Anti Glare Lighting – Shine with Subtlety and with Strength
‘I don’t want it to look like a runway, or Blackpool Illuminations’! Phrases that still emerge whenever landscape lighting is discussed. However, amazing effects can be achieved with the right lights. Paired with layout and the other main factors of a design, lights can become part of the entire creative process; not just a rushed addition or necessary afterthought. Anti glare lighting is an important discussion!
Nowadays, more Designers and Landscapers are being asked to source and even install outdoor lights on projects. Although this can be a different area of understanding, taking on the responsibility to illuminate a garden, and implementing this, can be hugely gratifying for all parties.
Like other technology, many designs on offer now are versatile,
…and have more than one application. Sometimes a strong light is required, and there should be no fear of specifying a powerful light when necessary, for example to uplight a large tree with a floodlight, or give security and better access to a dark area with high output LED bollards.
However, for ‘accent’ or ‘ornamental’ lighting, an element of subtlety is favoured. You should avoid ‘Glare’ wherever possible. This is a common, undesirable consequence of using lights that are simply too bright, not in the best position or do not direct light. Several factors reduce this problem, to consider at product buying stage.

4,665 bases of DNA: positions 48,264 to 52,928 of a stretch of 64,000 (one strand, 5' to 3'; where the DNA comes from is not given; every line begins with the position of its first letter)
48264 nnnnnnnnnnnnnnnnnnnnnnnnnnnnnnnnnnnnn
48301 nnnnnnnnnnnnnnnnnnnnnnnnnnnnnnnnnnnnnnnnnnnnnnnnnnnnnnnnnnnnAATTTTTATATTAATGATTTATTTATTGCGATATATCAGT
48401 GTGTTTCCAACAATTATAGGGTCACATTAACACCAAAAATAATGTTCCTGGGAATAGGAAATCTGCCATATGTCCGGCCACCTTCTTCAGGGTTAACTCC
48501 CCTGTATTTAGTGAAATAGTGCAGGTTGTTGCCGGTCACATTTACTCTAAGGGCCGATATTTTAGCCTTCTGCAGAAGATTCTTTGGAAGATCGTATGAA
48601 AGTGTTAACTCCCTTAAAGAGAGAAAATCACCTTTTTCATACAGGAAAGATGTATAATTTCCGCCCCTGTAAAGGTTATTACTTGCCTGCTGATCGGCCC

Here are some helpful hints for Anti-Glare Lighting:
- Purchase fittings that accommodate a replaceable LED light source. This way, if illumination is too bright, try a bulb with a lesser lumen output. If the LED bulb ever fails, save a major re-install by simply changing the lamp rather than the whole fitting.
- Try removable accessories such as frosted glass lenses or honeycomb louvred filters. Frosted lenses with a spotlight, soften the beam effectively producing more of a ‘wash’ effect. Using a honeycomb filter will modify and diffuse a straight ‘spot’ beam.
- Use adjustable fittings for choice and direction. It’s best to use fittings that adjust to shine at various angles such as Spikelights for added versatility and to avoid glare.
- Larger professional path lights and bollards should have louvres or slats in the head to direct light downwards. Some also have frosted diffusers.
- Use Spreadlights – specialist lights that provide a glare-free non-polluting pool of light for paths, decks, terraces or low planting. The light source can be located under a ‘shade’ distinguishing them from other Path lights.
- ‘Wash’ Walls for an even coverage and to define a space softly or create a backdrop.
Incorporating all types of lighting including ‘anti glare lighting’ into your plans couldn’t be easier.
Lumena Lights stock accessories including removable frosted lenses, with many lights available with either clear or frosted lens options dependent on effect required. Many Professional Spreadlights are available, including a fabulous new edition- the Pro Solar Halopost Path Light.